Archive for the ‘sourdough’ Category

Catching a Wild Sourdough Starter

December 2, 2009

I have been baking bread since I was a child. No one in my family baked bread, but I was fascinated by the science of breadmaking. I took my mother’s cookbooks and taught myself to bake breads, croissants, and homemade pizza dough, sometimes with help from my aunt, who enjoyed participating in my kitchen chaos. One day, many years ago, I decided I wanted to try making sourdough bread, and I ordered a starter from King Arthur Flour. I made two loaves of sourdough bread every week, gradually graduating to more complex recipes from Breads from the La Brea Bakery. At some point, life got in the way of sourdough maintenance, and my starter died.
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Spelt Sourdough Cinnamon Rolls

January 7, 2009

I was really wanting cinnamon rolls the other day, so started looking for a sourdough recipe. I found Breadchick’s Whole Wheat Sourdough Sweet Rolls. I needed to make several adjustments to work with spelt and maple syrup.

CinnamonRolls

I used 1 cup of very stiff sourdough starter, 2 cups of whole spelt flour, and 1 1/8 cup of warm water to make the sponge. I then left it in a cold kitchen for about 8 hours.

Then I added 3/4 cup maple syrup, 1/2 cup canola oil, and 2 1/2 tsp salt. When they were mixed in, I added 1 1/2 cups white spelt flur and then worked in more whole spelt until it was “sticky but stiff” (from the original recipe)… I think I only ended up with 1 1/2 cups more of whole spelt. I’ll have to keep better track next time. I then let it rise in a greased bowl in a cold kitchen overnight (so probably around 8-12 hours like she suggests). In the morning, the dough was really airy and had filled up the bowl to the plastic wrap (perfect!).

I rolled out half (using plenty of whole spelt flour on my rolling pin and mat), used the filling from my other cinnamon rolls recipe (although I used pecans instead of walnuts), and cut them into rolls using a bench knife. I used two greased glass Pyrex rectangular pans (the second one was only half full) to put them in.

I only let them rise about 3 hours or so because they were getting nice and puffy and I figured if I let them wait her recommended 8-12 hours they would be overproofed and flabby. It might have been fine to leave them in the fridge overnight instead, if you wanted to make them for breakfast in the morning.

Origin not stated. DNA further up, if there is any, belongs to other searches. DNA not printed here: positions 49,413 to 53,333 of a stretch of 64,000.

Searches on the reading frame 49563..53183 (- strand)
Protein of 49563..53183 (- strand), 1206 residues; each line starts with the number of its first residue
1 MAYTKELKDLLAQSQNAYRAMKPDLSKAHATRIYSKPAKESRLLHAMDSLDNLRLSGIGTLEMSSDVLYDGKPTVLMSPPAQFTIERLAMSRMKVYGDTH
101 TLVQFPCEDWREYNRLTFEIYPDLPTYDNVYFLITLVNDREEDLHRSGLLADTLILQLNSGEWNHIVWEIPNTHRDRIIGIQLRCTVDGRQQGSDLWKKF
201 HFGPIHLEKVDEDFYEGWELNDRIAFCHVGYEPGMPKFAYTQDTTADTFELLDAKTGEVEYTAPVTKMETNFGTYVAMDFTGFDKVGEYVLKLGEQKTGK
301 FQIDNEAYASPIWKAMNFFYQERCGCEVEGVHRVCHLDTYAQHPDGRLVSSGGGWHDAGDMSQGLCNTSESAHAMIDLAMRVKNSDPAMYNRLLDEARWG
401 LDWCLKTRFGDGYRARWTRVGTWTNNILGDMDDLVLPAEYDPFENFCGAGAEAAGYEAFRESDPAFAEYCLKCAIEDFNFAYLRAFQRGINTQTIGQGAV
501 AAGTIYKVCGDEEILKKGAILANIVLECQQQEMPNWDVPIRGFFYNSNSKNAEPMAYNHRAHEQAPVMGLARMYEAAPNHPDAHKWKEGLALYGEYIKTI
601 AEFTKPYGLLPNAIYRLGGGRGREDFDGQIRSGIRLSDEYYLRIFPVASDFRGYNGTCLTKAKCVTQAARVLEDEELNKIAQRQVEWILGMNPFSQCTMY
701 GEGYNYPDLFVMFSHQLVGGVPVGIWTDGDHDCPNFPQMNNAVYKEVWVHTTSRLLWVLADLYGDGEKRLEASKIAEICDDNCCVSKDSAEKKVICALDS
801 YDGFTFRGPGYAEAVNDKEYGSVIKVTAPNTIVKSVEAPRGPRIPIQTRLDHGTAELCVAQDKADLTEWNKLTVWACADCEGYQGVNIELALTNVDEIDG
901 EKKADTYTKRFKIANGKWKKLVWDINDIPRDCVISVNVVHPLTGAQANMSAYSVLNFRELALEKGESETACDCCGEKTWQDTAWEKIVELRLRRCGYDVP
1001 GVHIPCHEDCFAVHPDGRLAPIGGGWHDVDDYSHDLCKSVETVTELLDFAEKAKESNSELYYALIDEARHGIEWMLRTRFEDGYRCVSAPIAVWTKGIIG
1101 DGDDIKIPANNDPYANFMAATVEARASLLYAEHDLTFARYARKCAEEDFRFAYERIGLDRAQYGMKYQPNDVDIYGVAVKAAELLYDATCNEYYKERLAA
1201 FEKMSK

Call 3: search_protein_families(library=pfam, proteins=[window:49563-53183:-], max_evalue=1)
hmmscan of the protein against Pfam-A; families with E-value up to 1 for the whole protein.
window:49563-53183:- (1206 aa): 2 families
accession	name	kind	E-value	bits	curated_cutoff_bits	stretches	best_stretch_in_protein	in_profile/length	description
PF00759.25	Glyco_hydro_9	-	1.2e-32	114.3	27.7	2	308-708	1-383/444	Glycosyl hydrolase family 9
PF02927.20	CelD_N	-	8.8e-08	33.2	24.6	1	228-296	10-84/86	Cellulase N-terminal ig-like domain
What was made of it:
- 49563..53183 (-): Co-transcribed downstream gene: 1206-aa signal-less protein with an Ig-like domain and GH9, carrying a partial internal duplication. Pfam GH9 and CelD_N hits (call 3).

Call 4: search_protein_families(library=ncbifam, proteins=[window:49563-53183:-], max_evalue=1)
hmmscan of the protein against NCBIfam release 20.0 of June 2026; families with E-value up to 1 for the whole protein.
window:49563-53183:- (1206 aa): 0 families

I baked them at 350 for 45 minutes, and in retrospect I think I should have left them in a few minutes less, maybe 40 minutes, because the bottoms overbrowned just a tad.

I used the maple cream cheese frosting recipe from my other cinnamon rolls recipe too. They came out perfectly (other than the slight browning on the bottom). They are nice and soft and airy, which you don’t necessarily expect from a spelt sourdough product.

If you make extra and want to freeze them after baking, you can take them out of the freezer and bake at 350 for about 15 minutes to thaw (or wait patiently for them to thaw on the counter).

Spelt Sourdough Burger Buns

January 3, 2009

I used this recipe as a base but I made many modifications.

I took 2 cups of very stiff sourdough starter, and added 1/2 cup of lukewarm goat’s milk and 1 cup of whole spelt flour. I mixed those together to make a sponge, and I let it sit in a chilly kitchen for about 8 hours. (If you have a warm house, you could let it sit out for a while and then put it into the fridge to retard for a few hours).

Then I beat together 2 eggs, 1 tsp salt, and 3 tablespoons of olive oil, and mixed those into my sponge with about 1 1/2 cups of white spelt flour. (I added enough flour to get a somewhat soft, sticky dough, without making it too stiff). I let that rest for 20 minutes. I was going to try the original recipe’s suggestion of rolling the dough and cutting out 4-inch circles, but I didn’t have anything handy to use as a cutter, so I divided it into 8 pieces and dusted them with more white spelt flour and formed them into flat, round shapes. I then put them on a baking stone that had been liberally dusted with white spelt to rise until doubled in bulk.

I baked them at 350 for 20 minutes (although my oven temp is really off sometimes, so it may be worth checking them sooner as the original recipe suggested). They came out great!